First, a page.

Francis Gary Powers --the spy who fell from the skies, Indian Airforce

Francis Gary Powers --the spy who fell from the skies

American U2 Spy plane

In 1962 espionage became big news as the 'U2 Incident' grabbed world headlines. Pilot Gary Powers was shot down as he flew the sinister U2, designed for covert surveillance, over Soviet territory, sparking one of the biggest international crises of the Cold War. The US demanded his safe return. The USSR wanted to know what he was doing up there in the first place.

Shot down on 01 May 1960, Powers was held in prison for two years until 1962, when he was exchanged for Soviet Col. Rudolf Abel in the most dramatic East-West spy swap ever to occur in Cold War Berlin. Powers stepped on to the eastern end of the Berlin's Glienicke Bridge spanning the River Havel on February 10 in 1962. At the other end of the bridge, stood Colonel Rudolf Abel, a heavily muffled Soviet master-spy, seized earlier by US security agents after setting up a red spy network in New York in the late 1950s.

At a precisely arranged signal, the two men strode on to the bridge, marching purposefully towards one another, Powers heading westward, Abel eastwards. In the middle of the bridge they passed each other silently, with barely a nod of their heads. That spy-swap operation was to be the forerunner of many such East-West prisoner exchanges to take place on the Glienicke Bridge over the next 27 years in Berlin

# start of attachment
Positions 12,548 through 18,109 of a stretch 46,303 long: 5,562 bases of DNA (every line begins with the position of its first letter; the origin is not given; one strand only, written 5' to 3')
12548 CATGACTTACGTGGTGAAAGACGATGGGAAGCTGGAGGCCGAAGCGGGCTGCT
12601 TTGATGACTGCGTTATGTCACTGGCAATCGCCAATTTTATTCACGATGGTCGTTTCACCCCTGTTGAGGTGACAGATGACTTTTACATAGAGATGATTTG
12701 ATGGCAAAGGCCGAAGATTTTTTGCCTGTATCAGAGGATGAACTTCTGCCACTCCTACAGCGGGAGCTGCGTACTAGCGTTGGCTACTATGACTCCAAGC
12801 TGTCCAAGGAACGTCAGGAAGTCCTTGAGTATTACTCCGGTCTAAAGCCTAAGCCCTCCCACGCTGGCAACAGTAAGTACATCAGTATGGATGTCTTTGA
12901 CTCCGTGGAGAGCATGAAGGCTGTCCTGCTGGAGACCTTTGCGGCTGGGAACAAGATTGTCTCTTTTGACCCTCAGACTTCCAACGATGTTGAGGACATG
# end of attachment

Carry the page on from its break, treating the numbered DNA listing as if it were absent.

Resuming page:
Criticized when he returned to the United States for not ensuring the revolutionary plane was destroyed or killing himself with poison, Powers was cold-shouldered by his former employers at the Central Intelligence Agency and eventually died in 1977 at the age of 47 when a television news helicopter he was piloting crashed in Los Angeles.

Francis Gary Powers, seated at the witness stand, holds a model of a U-2 spy-plane as he begins his testimony before the Senate Armed Services Committee in 1962.

On 01 May 2000, U.S. Officials presented Powers' family with the Prisoner-of-War Medal, the Distinguished Flying Cross and the National Defense service medal during a 30-minute ceremony held at the Beale Air Force Base, north of Sacramento and home to the modern US U2 force. It marked the 40th anniversary of the incident.

"The mind still boggles at what we asked this gentleman and his teammates to do back in the late 1950s -- to literally fly over downtown Moscow... -- alone, unarmed and unafraid," Brig. Gen. Kevin Chilton, the 9th Reconnaissance Wing Commander told the some 350 people gathered at Beale Air Force Base.

CIA and Air Force officials presented the awards, something the pilot's son Francis Gary Powers, Jr., saw as an important step in recognizing those who served their country during the Cold War. "We wanted to make sure that my father was honored with the medals he deserved for being a prisoner of war," said Powers, who arrived at the ceremony straight from a three-hour flight in a U2 plane. "It took a little bit of letter writing and a couple of people to help us, but today that's been done."

Powers, Jr., 34, has devoted much of his time to seeing his father's memory honored, and is working to establish a permanent Cold War Museum in Washington, D.C. to educate the public about the period of US-Soviet rivalry.

The ceremony ended with a fly-by of a lone U2 plane.